It is unreasonable to expect fully automatic tools for information integration; in particular, it is difficult to find correct schema matches, especially where there are n-to-m matches, semantic functions, conditions and/or diverse data models; it may not even be clear what correctness means in such situations. Most related tools only match nodes of schemas, so that separate, very time consuming hand editing is required for n-to-m matches, semantic functions, and conditions, but SCIA integrates these tasks, using a single convenient GUI, and also generates executable view for data translation. Whereas other tools try to do all matching automatically, and fully succeed only for relatively simple matches, SCIA finds critical points, which are the most difficult matches over large subschemas; these are where user input is maximally useful. After receiving user input (often in the form of graphically accepting generated suggestions), SCIA does as much as reasonable automatically, identifies the next critical point, and then iterates until the system and the user are both satisfied. Critical points are determined using a complex combination of matching algorithms, including element names, paths, data types, semantic types, natural language descriptions, constraints, and (innovatively) path contexts (i.e., hierarchical structure). Experimental results using real world data from bibliographic, biological, ecological and business datasets show that critical points can significantly reduce total user effort, and that path contexts can improve both accuracy and efficiency.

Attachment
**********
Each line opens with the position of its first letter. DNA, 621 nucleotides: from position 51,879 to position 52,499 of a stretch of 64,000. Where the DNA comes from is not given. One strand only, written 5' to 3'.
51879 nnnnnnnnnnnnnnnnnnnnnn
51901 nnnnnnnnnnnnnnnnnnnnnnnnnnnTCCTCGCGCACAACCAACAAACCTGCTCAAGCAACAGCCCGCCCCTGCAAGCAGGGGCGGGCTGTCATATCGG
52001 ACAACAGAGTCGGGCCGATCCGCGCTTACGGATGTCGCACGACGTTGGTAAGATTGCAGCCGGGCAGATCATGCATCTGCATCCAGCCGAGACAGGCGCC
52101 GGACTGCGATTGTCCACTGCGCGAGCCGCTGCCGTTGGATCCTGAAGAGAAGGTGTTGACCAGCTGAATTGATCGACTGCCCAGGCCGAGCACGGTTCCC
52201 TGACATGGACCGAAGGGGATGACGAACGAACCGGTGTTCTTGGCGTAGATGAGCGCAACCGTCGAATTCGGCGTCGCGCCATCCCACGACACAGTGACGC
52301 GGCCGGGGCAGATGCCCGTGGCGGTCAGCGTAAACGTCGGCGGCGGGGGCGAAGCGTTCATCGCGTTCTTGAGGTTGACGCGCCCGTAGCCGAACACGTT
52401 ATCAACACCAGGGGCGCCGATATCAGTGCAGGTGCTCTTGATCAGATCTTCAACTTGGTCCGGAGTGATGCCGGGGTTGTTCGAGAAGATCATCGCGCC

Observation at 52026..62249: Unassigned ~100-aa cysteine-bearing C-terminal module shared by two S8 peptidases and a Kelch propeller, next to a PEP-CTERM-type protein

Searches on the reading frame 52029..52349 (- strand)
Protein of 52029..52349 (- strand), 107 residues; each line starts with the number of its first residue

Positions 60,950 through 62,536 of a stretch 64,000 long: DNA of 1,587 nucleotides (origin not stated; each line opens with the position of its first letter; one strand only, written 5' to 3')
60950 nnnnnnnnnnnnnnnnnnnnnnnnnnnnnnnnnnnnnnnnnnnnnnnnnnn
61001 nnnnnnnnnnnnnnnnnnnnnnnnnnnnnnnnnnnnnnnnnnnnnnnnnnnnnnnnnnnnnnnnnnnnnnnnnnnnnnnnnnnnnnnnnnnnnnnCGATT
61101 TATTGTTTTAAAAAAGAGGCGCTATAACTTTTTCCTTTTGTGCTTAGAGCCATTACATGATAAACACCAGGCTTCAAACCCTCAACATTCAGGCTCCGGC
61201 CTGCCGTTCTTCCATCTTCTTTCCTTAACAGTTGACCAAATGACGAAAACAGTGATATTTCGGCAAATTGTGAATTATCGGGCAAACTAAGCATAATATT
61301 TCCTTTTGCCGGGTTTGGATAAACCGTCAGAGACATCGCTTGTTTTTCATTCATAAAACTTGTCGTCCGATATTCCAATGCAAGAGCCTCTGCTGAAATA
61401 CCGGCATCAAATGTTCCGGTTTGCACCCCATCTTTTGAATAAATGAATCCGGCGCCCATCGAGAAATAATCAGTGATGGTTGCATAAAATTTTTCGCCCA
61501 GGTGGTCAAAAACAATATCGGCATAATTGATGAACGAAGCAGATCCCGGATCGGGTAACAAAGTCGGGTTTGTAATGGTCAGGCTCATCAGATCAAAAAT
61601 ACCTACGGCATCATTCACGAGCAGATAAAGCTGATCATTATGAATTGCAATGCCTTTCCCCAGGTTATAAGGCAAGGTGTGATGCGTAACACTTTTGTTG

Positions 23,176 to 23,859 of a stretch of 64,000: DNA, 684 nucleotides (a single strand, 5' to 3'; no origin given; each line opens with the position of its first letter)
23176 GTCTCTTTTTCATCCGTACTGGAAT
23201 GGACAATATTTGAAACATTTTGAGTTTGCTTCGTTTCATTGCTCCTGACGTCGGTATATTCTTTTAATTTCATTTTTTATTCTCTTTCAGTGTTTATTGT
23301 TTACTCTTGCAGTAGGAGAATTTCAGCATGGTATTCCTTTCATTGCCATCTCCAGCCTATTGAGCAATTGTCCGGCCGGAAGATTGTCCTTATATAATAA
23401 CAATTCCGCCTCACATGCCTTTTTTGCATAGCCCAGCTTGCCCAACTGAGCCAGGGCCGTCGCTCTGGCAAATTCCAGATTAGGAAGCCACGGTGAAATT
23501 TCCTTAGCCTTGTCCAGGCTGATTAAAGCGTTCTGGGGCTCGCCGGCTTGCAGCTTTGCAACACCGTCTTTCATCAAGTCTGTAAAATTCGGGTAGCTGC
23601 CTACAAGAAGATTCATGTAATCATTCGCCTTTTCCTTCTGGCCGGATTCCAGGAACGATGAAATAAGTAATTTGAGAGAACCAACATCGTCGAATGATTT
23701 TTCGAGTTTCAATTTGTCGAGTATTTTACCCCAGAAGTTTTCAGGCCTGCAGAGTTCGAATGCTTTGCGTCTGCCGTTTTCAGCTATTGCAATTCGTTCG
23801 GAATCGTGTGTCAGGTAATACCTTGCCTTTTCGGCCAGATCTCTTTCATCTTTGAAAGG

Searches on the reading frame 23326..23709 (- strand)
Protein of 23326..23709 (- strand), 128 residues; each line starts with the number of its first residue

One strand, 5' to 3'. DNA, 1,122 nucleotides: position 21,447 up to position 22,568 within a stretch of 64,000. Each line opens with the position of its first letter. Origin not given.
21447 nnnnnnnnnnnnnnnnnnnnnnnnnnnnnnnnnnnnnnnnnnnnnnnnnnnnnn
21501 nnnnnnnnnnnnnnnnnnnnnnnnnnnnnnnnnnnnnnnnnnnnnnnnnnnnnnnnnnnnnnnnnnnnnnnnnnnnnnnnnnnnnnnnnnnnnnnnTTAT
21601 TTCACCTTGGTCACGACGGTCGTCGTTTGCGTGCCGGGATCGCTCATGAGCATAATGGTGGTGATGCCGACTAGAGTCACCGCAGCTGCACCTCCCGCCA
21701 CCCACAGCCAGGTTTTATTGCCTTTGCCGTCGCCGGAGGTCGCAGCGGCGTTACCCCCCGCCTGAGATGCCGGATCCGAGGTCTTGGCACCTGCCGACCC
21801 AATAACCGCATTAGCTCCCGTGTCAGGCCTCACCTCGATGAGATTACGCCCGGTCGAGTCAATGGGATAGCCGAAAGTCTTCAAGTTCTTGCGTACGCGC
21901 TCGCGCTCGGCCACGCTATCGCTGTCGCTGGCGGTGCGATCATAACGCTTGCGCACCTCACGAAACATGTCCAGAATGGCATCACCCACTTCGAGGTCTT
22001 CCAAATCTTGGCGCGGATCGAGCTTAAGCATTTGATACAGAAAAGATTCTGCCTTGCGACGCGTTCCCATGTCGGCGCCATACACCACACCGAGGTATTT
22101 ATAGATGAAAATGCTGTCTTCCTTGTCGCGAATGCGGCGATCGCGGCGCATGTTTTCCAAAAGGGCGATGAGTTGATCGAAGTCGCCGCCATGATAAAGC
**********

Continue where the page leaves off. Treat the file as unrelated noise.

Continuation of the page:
It is an apparently little recognized scandal that the database community has never defined some of the most basic concepts of that field, such as database and schema, although it has of course produced beautiful theories of specific kinds of databases and their schemas, especially for the relational case. However, general definitions are needed to support a heterogeneous data integration tool like SCIA, and it should also be noted that scientific data is more often found in spreadsheets and structured files, without any explicit metadata, than in relational databases with well specified schemas or ontologies. We have therefore developed a theory of abstract schemas and abstract schema morphisms, which gives a semantics for n-to-m matches with semantic functions and/or conditions over diverse data models. This theory provides the semantic foundation for SCIA; see Data, Schema, Ontology, and Logic Integration for the technical details.